Johnny take a walk with your sister the moon
Let her pale light in to fill up the room
You’ve been living underground, eating from a can
You’ve been running away from what you don’t understand.
—U2, Mysterious Ways
Brand new year: same old, same old.
By now you’ve heard that Congress managed to avoid the “fiscal cliff,” a supposedly imminent disaster. It did so via a 154-page bill that was initially passed in the Senate at 1:39 a.m. Tuesday morning, just three minutes after it was made available to the membership for review. The House passed it later Tuesday morning, and the President signed it on Wednesday, both in violation of pledges to have any legislation available for a minimum public review period before taking any action.
This is how out of control the District has become: passing bills in the middle of the night that no one can possibly have read, purportedly to resolve some sort of emergency crisis. Worse, the so-called emergency is one of Congress’ own making, in no small part to a courage void in the GOP leadership.
Flashback to the summer of 2011. The Beast was butting up against what was then a debt ceiling of $14.3 trillion (ah, the good old days). Congressional Republicans, pushed by Speaker of the House John Boehner (R-OH), caved in to the Obama administration and agreed to a stopgap measure that allowed for immediate and future increases in the debt limit in exchange for modest spending cuts identified now and larger spending cuts to be hashed out by an unconstitutional “supercommittee,” whose decision would be final and binding on the rest of Congress. Of course, I and others pointed out at the time that the spending “cuts” were illusory; those that were identified were miniscule and spread over ten years (i.e., they were really small reductions in future spending increases), and the larger cuts to be determined by the supercommittee would never come to pass.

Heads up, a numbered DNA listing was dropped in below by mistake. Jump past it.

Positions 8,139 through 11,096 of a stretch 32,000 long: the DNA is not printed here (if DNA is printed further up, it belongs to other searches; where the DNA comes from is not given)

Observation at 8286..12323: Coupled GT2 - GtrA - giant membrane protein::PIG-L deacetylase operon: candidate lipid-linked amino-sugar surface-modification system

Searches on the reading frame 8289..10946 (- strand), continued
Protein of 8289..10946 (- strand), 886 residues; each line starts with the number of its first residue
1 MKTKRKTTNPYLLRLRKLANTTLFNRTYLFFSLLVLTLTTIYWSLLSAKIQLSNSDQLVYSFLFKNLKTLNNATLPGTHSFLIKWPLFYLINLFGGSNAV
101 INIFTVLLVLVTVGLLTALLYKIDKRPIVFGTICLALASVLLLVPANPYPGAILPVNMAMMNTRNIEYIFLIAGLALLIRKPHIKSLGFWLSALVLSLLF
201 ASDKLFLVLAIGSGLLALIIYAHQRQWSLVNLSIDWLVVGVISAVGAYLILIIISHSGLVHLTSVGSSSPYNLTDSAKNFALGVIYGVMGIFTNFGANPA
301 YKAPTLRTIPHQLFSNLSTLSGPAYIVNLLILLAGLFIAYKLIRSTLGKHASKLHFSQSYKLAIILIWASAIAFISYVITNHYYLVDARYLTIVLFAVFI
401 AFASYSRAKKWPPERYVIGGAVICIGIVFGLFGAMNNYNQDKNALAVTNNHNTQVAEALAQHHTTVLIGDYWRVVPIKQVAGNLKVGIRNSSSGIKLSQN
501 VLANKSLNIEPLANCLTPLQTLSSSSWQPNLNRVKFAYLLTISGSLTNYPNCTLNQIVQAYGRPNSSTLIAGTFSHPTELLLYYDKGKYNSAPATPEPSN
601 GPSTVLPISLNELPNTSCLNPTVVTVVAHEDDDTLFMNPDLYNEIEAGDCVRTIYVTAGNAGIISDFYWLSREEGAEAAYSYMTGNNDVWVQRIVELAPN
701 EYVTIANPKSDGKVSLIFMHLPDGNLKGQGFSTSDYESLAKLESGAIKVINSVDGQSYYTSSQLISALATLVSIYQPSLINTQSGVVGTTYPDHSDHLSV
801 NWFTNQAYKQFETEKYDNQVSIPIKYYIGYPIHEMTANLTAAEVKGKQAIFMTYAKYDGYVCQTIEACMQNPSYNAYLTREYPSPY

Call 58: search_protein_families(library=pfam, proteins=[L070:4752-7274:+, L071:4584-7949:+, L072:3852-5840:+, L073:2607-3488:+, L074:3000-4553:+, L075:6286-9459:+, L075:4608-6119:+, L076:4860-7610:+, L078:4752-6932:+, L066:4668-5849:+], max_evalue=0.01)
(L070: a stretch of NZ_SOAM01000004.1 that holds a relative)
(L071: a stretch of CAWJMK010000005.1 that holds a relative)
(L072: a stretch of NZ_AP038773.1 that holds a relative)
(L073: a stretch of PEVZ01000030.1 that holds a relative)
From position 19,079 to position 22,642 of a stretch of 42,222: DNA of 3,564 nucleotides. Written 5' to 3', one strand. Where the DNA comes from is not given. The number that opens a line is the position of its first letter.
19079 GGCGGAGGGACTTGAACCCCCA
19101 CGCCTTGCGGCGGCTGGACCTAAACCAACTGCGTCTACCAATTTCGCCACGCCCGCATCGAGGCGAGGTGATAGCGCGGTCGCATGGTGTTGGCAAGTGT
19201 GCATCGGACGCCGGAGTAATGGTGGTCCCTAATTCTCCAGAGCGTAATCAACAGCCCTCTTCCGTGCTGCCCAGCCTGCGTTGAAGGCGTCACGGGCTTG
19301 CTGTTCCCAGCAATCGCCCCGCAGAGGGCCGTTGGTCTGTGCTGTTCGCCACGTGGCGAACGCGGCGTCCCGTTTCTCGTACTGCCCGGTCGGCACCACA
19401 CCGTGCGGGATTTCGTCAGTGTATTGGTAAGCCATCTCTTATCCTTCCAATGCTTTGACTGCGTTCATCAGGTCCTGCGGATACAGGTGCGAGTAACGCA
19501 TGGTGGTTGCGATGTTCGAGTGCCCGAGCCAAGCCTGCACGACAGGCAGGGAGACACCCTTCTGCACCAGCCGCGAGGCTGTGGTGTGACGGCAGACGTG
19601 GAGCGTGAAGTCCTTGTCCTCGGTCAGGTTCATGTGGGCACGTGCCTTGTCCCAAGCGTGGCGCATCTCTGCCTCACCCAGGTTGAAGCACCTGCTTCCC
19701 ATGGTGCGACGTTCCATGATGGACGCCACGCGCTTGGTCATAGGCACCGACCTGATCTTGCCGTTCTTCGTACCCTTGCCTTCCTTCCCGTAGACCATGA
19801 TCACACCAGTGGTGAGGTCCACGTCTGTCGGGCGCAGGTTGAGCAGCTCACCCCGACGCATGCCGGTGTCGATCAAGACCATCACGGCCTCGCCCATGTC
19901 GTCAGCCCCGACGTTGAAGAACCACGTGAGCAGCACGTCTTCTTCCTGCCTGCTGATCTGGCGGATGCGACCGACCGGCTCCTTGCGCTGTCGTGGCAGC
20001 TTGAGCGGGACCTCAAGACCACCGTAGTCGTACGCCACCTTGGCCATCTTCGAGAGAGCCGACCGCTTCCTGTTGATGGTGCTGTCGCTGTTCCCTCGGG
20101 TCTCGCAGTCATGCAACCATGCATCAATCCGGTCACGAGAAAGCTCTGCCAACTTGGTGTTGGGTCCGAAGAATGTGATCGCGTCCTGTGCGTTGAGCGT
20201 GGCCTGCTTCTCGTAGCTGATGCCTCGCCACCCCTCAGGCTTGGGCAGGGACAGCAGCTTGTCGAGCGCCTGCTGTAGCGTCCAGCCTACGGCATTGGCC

This 2011 deal amounted to a Wimpy-style payment plan in which they agreed to debt (read: spending) increases now in exchange for a promise to discuss spending cuts later. The debt ceiling was increased to $14.7 trillion, then $15.2 trillion, then to its current level of $16.4 trillion. Meanwhile, the supercommittee met a grand total of five times, and predictably failed to reach any agreement on additional future spending cuts. All the while, Obama got to campaign for re-election without having to face his base over reductions in government giveaways.
This is what the Democrats call “bipartisan cooperation”: they get what they want right now, and then renege on what they promised to give the Republicans in the future in exchange.
Fast-forward to December 2012. The stick that was supposed to have driven the supercommittee was the 2011 plan’s provision for an automatic $1.2 trillion in essentially across-the-board spending cuts, effective January 2 of this year (so-called “budget sequestration”). This was the self-policing mechanism Congress set up in an attempt to manage its lack of discipline and fortitude when it comes to spending issues. Yet with the January 2, 2013 deadline known to all, Congress went 14 months—not coincidentally, through the entire 2012 election cycle—and did exactly nothing about it. By December, the Beast was once again butting up against what was now a $16.4 trillion debt cap, facing expiration of the Bush-era tax cuts, and staring down the barrel of automatic budget cuts, all of which were issues Congress itself created. This is the “fiscal cliff” no one in Congress had the temerity to face.